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Book Revue landlord: Another bookseller may replace the iconic Huntington store

Emerson Dobbs III, one of Book Revue's landlords,

Emerson Dobbs III, one of Book Revue's landlords, outside his home in Greenlawn, Tuesday. Credit: Jeff Bachner

One of the landlords of the Book Revue in Huntington says he would like to help keep a bookseller in the location of the soon-to-be evicted independent bookstore.

Emerson Dobbs III said on Wednesday that he has been contacted by a company that wants to take over part of the 15,870-square-foot space at 313 New York Ave.

"It’s a book reseller with a contract from one of the publishing houses," Dobbs said. "We are working with them to occupy part of the space."

That may be good news to the hordes of people on social media lamenting the end to the beloved bookstore, which has been one of the town’s signature businesses for 44 years but owes Dobbs more than $420,000 in back rent.

One customer, Stanley Horowitz of Old Bethpage, said he and his wife love traveling the 17 minutes to Huntington to have dinner and then stroll around the Book Revue. He said he’ll miss it.

"The incentive to go to Huntington won’t be there because what do you do after dinner? Walk around aimlessly or get dinner and go home afterward. There are very few places open to meander around after dinner."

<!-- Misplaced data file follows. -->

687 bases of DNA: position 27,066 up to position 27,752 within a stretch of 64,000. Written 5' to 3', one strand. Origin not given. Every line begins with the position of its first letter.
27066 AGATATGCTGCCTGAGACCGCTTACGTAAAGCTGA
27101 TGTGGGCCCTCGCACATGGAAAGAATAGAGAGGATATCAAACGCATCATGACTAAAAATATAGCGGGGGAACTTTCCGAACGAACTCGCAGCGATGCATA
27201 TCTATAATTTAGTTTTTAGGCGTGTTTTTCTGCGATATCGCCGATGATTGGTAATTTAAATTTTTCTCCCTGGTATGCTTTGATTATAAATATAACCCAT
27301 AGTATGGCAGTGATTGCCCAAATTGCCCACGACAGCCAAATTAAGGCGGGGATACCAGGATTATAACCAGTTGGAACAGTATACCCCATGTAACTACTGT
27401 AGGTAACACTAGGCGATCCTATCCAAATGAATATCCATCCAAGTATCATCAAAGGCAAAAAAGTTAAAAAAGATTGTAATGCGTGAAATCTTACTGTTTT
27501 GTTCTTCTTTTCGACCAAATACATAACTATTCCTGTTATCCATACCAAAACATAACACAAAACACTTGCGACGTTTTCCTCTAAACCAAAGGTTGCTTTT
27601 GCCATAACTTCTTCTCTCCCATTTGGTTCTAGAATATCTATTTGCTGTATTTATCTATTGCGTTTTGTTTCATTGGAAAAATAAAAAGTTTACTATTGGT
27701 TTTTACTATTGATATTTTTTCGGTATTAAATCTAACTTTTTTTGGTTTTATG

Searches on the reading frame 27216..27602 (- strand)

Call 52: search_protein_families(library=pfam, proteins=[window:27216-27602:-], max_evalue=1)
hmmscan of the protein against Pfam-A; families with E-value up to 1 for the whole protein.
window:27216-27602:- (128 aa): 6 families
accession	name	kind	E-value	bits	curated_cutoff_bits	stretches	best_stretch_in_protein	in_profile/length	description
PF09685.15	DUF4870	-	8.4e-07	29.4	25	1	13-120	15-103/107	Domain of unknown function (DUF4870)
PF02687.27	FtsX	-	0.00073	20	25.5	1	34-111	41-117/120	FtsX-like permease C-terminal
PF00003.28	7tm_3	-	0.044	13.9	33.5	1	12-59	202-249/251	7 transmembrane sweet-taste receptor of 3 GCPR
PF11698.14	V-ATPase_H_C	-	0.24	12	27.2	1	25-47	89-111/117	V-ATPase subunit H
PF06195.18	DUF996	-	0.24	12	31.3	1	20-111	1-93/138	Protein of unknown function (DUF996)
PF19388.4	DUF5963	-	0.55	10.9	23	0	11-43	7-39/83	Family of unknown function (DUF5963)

Dobbs is one of 10 investment partners of 263-265 Main Corner LLC, which owns the building where the Book Revue is located. He serves as the building’s property manager.

He said since Newsday reported Monday that the Book Revue would be vacating the space, he has gotten mean-spirited emails from people angry because they think the tenant, Richard Klein, the Book Revue owner, is being forced out.

He said after taking Klein to court this spring over nonpayment of rent, Klein agreed to terms in a settlement signed Aug. 4. The court document stipulates that the Book Revue Inc. agrees to a $420,159.75 judgment and a warrant of eviction effective Sept. 30.

Dobbs said he and his partners took the deal because it was more favorable than what they could have gotten through trial.

"There was no reason not to accept it," Dobbs said. "They are vacating on their own terms," Dobbs said.

The Book Revue put $20,000 in escrow in an agreement signed by Klein, guaranteeing it will vacate by Sept. 30, otherwise it forfeits the money, Dobbs said.

Klein said he had hoped the landlord would have been a bit more flexible in working out a deal given the COVID-19 pandemic, so he was surprised when he was taken to court.

"We encouraged the Book Revue to file for the government rent relief programs, but they declined," Dobbs said. "They could have filed a COVID hardship with the court to get a stay of the eviction, but they did not."

Klein said he did explore all his options in rent relief programs but was not aware of programs that can stave off an eviction.

"Rather than he and I doing this through the newspaper tell Emerson Dobbs to give me a call," Klein said, when asked if he wanted to work something out to stay in the space.

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